isometrically immersed in $E\sp 4$ as a generalized $C\sp 1$-surface
of revolution: $x\sb 1+ix\sb 2=F(u)e\sp {iPv}$, $x\sb 3+ix\sb
4=G(u)e\sp {iQv}$.
Reviewed by Yi Bing Shen
© Copyright American Mathematical Society 1990, 1999
==============================================================================
From: rusin@vesuvius.math.niu.edu (Dave Rusin)
Subject: Re: embedding the hyperbolic plane?
Date: 16 Jul 1999 15:58:34 GMT
Newsgroups: sci.math
"Nick Halloway" wrote:
>Can the hyperbolic plane be embedded isometrically in 4-space?
Hoping to address a few of the finer points in the recent discussion of the
hyperbolic disk, I looked up the article by Olah-Gal whose review I
cited in another post. It contains a nice summary of the situation in just a
few pages. I won't display the whole article of course, but I will
quote sections which refer to our previous discussion.
1. The "best" embedding of the hyperbolic plane into Euclidean space seems
to be a construction of Blanusa (Monatshefte Math. 59 (1955) 217-229)
which is an explicit, smooth (C-infinity) embedding of the plane onto a
subset of R^6 which preserves the hyperbolic metric. I will give the
formulas below.
2. Olah-Gal notes in his article that by deleting the last coordinate
(i.e. projecting to R^5) we obtain a surface contained in a smaller
space, which still has constant negative curvature. However, this
projection is not one-to-one (it is only a local embedding) and has
a singular point at the origin. A handy illustration is provided in the
article showing an analogous situation in which a surface in R^4
[drawn on paper on my 2-dimensional desk...] projects to a surface in R^3.
3. From the introduction: "[Blanusa's map] is of class C^\infty, but it is not
analytic. A construction of an analytical embedding of the hyperbolic plane
into E^n (with sufficiently large n) is unknown even these days." [1995]
I have a reference to Gromov's "Partial Differential Relations"
which indicates he proves there that hyperbolic k-space can be
analytically isometrically _immersed_ into Euclidean (5k-5)-space.
I don't know for certain that this applies to k=2.
4. From p.208: "In 1955 Amsler [Math. Ann. 130, 234-256] proved that each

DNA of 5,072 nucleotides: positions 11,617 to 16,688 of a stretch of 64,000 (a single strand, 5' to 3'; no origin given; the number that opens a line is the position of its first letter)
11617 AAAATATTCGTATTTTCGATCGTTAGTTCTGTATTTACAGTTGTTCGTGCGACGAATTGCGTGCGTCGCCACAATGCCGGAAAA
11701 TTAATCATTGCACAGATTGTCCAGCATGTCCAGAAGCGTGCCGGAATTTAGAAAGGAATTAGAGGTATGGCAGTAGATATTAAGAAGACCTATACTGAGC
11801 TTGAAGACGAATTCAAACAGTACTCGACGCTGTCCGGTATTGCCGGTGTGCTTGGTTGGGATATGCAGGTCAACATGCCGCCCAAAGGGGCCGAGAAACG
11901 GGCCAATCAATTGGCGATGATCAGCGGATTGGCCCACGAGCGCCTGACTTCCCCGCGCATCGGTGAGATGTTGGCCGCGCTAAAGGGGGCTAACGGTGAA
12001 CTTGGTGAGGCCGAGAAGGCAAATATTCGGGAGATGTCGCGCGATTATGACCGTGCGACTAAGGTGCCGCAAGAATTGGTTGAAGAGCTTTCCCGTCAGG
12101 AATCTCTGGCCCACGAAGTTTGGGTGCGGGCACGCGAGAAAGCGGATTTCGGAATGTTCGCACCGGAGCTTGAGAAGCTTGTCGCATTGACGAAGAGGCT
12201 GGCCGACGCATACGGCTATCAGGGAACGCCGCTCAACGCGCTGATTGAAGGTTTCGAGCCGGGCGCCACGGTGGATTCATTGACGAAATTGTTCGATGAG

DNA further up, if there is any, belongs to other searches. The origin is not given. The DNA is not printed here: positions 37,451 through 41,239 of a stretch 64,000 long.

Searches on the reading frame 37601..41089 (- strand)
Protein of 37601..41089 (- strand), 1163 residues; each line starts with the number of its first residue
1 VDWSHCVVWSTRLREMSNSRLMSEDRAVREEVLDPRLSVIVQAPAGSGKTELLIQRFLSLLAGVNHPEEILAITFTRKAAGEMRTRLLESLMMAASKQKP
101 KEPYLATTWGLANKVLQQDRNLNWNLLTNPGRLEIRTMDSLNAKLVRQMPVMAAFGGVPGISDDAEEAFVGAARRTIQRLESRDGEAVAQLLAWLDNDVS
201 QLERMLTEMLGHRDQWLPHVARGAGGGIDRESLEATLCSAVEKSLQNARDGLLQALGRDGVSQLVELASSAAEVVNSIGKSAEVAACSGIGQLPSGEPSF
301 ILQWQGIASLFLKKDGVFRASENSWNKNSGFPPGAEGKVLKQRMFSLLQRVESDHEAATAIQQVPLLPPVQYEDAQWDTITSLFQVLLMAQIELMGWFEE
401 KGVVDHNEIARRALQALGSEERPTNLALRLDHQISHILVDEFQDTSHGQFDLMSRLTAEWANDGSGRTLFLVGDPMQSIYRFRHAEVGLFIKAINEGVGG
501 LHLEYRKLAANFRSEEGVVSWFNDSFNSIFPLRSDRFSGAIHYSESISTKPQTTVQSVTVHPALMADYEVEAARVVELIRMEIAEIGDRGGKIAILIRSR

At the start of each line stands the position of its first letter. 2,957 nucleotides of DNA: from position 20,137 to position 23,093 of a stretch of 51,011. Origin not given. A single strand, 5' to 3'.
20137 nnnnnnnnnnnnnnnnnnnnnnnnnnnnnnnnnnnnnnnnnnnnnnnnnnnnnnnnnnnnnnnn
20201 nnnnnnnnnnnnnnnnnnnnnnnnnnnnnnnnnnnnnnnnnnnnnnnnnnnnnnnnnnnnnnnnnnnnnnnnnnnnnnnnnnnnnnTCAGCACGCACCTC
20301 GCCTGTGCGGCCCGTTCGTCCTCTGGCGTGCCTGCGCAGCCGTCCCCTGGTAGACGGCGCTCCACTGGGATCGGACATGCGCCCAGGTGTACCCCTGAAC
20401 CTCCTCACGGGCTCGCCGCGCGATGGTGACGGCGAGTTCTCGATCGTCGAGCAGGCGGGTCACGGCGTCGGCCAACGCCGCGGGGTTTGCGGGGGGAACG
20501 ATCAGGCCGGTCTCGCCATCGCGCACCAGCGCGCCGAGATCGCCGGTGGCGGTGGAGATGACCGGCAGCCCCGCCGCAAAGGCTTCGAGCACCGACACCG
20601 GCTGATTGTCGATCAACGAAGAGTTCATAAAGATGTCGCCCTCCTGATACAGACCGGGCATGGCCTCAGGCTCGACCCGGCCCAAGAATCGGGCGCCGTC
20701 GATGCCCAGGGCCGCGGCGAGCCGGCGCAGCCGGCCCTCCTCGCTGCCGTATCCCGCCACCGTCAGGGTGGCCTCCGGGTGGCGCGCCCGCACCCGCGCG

surface of E^3 with constant negative curvature has an edge (i.e. it
contains a curve consisting of singularities), and showed the nonexistence
in E^3 of surfaces of constant negative curvature with singularity
consisting of one point alone."
In a previous post I described a surface called
"Gabriel's horn" of constant negative curvature, with a singular curve
around the bell of the horn. Another poster noted that the non-immersibility
of H^2 in R^3 had something to do with singularities. I guess it was Hilbert
who first showed H^2 does not embed (or even immerse) in R^3.
The situation in R^4 is open as far as I can tell. Any _compact_
domain in the hyperbolic plane can be isometrically immersed into R^4;
see Gromov's book. (Indeed, from all reports, one should see Gromov's book
for just about everything regarding smoothly embedding Riemannian manifolds.)
Olah-Gal's article goes on to describe the constructions in substantial
detail and to comment on generalizations.
Now I will describe the embedding of R^2 into R^6. This is not exactly
what one would call an "obvious" construction, but there are certain
patterns to it which suggest how Blanusa might have been led to it.
We will send the point (u,v) to a point with six coordinates (x1, ..., x6)
which are functions of u and v of the special forms
x1 = x1(u)
x2 = f1(u) sin( v psi1(u) )
x3 = f1(u) cos( v psi1(u) )
x4 = f2(u) sin( v psi2(u) )
x5 = f2(u) cos( v psi2(u) )
x6 = v